How Columbia's rise in construction will affect tax revenue
By Jennifer Prohov
Dec. 15, 2015
This story was originally created for the Missouri School of Journalism.
For the past five years, development in downtown Columbia had been all boom, no bust. But then the Opus Development Co. project, District Flats, fell flat.
The project, located in the heart of downtown, drew community ire when it became known it would be a severe strain on the city’s sewage and electrical infrastructure. The controversy became a lightning rod for frustrations residents have had with the buildup of downtown. It even led to a lawsuit against the city currently pending in the 8th U.S. Circuit Court of Appeals. Residents fear local business and infrastructure will suffer if downtown development continues to grow unchecked.
Opus didn’t need zoning approval to build directly in downtown because it was zoned C-2, which allows residential development at a high density, said Patrick Zenner, the development services manager of the Community Development Department.
Two major concerns, the displacement of existing businesses and the overtaxation of the infrastructure system, emerged, Zenner said. Columbia also needed to make changes to accommodate increased developmental demands on the system.
“It was a combination of several items that created the perfect storm,” he said.
Jeremy Root, a local activist and leader of Repeal 6214, said in an email he felt the permitting process and out-of-date zoning scheme created an “anything goes” environment.
“We have had a city government willing to ignore the obvious deficiencies in our infrastructure and grant permits to new developments regardless of the sewer overflows they will cause in our streets, trails, and streams,” he said.
The city’s poor reaction led Root and several others to sue it and City Manager Mike Matthes, claiming they violated the civil rights of citizens when the city moved forward on two development agreements with Opus and issued construction permits while a petition to repeal the agreement was still collecting signatures, according to the Missourian.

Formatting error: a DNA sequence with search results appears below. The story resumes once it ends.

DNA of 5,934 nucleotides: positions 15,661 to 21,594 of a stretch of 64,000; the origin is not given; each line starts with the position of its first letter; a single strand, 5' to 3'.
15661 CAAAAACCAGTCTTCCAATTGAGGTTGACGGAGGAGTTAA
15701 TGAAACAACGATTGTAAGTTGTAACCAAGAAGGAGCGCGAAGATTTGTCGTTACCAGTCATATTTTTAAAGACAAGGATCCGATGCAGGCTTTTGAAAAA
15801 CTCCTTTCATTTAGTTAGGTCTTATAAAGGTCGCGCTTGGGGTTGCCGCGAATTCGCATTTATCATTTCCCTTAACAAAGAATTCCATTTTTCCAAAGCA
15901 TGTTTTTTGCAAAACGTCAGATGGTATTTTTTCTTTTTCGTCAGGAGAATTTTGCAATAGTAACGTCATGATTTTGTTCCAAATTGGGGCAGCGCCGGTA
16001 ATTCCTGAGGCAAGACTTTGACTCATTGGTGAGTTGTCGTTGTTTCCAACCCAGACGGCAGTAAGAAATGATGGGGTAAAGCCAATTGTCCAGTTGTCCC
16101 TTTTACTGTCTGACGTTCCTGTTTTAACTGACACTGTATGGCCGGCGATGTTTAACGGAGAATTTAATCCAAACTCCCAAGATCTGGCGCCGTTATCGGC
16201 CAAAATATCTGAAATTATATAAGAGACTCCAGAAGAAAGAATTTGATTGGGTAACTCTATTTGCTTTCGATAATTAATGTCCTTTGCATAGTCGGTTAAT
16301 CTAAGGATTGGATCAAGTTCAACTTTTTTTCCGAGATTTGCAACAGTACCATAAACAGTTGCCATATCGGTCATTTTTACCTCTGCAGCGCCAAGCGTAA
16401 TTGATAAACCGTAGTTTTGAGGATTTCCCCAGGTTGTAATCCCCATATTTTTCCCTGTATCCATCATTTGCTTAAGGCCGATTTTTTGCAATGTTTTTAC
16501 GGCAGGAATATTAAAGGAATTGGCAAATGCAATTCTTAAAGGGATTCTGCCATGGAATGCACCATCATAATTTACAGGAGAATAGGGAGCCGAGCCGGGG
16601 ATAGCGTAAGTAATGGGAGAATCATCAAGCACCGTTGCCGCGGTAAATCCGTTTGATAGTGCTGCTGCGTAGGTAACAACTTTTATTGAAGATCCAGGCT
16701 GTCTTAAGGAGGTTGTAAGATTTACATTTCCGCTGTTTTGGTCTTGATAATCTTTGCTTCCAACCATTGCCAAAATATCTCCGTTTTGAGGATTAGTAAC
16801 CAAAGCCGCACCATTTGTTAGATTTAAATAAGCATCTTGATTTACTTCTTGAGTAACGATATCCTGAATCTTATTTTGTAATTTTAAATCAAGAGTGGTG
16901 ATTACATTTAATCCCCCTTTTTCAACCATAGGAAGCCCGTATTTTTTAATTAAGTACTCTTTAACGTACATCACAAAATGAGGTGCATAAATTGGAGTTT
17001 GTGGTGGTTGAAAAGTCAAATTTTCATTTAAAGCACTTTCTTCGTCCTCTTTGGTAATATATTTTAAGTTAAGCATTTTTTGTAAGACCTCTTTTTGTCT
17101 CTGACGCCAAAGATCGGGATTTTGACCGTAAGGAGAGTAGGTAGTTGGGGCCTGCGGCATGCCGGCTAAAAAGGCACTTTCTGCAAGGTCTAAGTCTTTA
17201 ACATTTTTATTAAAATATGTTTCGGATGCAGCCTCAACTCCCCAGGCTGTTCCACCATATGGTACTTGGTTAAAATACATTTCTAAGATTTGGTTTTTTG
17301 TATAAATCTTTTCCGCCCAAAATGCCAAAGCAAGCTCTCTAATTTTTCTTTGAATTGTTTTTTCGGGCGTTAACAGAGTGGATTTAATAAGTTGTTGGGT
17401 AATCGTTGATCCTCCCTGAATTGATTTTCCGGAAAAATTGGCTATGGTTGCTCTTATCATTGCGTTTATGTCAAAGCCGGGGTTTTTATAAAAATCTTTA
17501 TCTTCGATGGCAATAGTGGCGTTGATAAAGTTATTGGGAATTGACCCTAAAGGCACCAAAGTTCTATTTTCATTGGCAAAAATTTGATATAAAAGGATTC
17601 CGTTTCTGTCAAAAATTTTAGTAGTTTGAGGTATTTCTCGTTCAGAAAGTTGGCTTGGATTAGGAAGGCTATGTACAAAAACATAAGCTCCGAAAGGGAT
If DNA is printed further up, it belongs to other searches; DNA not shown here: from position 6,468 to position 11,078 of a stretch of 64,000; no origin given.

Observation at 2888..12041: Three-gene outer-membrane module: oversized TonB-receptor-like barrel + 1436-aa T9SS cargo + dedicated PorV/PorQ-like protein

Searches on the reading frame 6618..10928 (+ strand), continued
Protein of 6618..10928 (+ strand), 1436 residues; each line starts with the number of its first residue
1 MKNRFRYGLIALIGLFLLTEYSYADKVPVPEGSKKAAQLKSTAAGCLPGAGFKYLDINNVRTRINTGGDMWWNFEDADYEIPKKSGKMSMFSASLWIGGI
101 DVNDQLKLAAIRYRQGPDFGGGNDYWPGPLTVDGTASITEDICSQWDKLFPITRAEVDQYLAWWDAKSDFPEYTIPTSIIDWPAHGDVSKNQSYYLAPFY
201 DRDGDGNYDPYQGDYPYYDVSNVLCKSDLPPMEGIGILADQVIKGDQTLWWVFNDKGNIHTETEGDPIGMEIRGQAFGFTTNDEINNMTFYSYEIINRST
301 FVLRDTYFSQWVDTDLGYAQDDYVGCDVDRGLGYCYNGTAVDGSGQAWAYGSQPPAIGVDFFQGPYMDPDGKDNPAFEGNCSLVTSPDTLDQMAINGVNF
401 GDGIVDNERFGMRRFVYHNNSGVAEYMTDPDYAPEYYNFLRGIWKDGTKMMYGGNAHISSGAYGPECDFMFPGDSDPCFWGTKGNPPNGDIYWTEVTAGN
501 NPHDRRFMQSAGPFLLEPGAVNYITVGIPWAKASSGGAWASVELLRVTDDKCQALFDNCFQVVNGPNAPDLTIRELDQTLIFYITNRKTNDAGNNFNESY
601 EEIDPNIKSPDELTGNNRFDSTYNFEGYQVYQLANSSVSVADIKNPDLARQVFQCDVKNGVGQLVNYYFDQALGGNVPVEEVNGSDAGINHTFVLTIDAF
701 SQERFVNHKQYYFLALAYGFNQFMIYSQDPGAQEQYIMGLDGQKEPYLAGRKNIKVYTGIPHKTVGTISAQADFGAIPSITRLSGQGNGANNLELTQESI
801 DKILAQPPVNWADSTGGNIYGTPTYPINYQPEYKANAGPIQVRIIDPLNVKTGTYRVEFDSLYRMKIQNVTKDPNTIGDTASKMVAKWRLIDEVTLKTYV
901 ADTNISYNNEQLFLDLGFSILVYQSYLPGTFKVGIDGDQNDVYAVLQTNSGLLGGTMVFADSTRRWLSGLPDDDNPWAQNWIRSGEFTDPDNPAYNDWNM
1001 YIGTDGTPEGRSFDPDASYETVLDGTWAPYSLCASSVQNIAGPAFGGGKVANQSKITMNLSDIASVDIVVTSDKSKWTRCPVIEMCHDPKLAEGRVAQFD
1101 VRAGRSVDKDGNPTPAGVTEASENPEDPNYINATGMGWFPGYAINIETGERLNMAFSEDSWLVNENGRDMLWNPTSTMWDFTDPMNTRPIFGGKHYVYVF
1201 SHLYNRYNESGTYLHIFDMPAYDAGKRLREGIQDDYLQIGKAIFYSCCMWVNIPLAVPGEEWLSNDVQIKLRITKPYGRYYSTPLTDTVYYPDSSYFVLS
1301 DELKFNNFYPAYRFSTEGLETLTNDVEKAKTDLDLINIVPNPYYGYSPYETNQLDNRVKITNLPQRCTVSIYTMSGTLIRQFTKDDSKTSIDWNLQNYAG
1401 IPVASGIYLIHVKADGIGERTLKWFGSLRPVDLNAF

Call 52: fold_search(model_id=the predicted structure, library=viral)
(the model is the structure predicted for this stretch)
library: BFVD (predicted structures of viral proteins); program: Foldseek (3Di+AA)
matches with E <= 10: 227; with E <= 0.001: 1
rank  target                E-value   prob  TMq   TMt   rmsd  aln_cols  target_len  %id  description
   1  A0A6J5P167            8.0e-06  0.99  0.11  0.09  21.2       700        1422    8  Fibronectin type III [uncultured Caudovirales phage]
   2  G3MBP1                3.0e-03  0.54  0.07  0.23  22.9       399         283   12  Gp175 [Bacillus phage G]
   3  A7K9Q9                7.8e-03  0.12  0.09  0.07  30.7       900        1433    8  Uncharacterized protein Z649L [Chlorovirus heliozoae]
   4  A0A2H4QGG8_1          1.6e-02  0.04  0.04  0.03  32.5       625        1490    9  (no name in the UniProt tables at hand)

A district judge ruled in favor of the city and Matthes in September, but the plaintiffs are currently appealing the decision.
Zenner acknowledged the public concern and opposition to the increase in student-housing developments downtown, particularly after the Opus project.
The bottom common denominator for many opposed to development is the concern that if Columbia absorbs all of its infrastructure for students, there won’t be anything left for everybody else, he said.
As a result, the city changed C-2 zoning standards for downtown, including a parking standard that requires residential developments to provide a quarter of a space per bedroom built .
Root explained, though, that concerns went beyond city infrastructure.
“Developments can benefit the city, but what we have seen is the rapid growth of a single type of development within town: luxury student housing,” he said.
This type of development is the least beneficial, Root said, because it occupies valuable space downtown that won’t generate retail sales tax or provide meaningful income for Columbia residents.
Downtown development has undoubtedly been on the rise, Boone County Assessor Tom Schauwecker said.
Scroll over the interactive map to view new construction developments and the tax revenue they generate for the city and county.
“If we were to look at growth, new construction, there is no more rapidly growing political subdivision in Boone County.”
Real estate is a commodity, Schauwecker said. It’s subject to the forces of supply and demand, and the dramatic increase in enrollment at MU is driving development.
“It’s all about location, location, location,” he said.
Boone County Collector Brian McCollum explained that, with a rise in property values, the Downtown Community Improvement District has experienced a large budget increase.
“From 2011 to 2015, (downtown) has seen about a 31 percent increase in the amount of revenue that has come in,” he said. “Thirty-one percent is pretty huge.”
While property value has been on the rise in downtown Columbia as construction and investment booms, revenue from property taxes has not increased at nearly the same rate.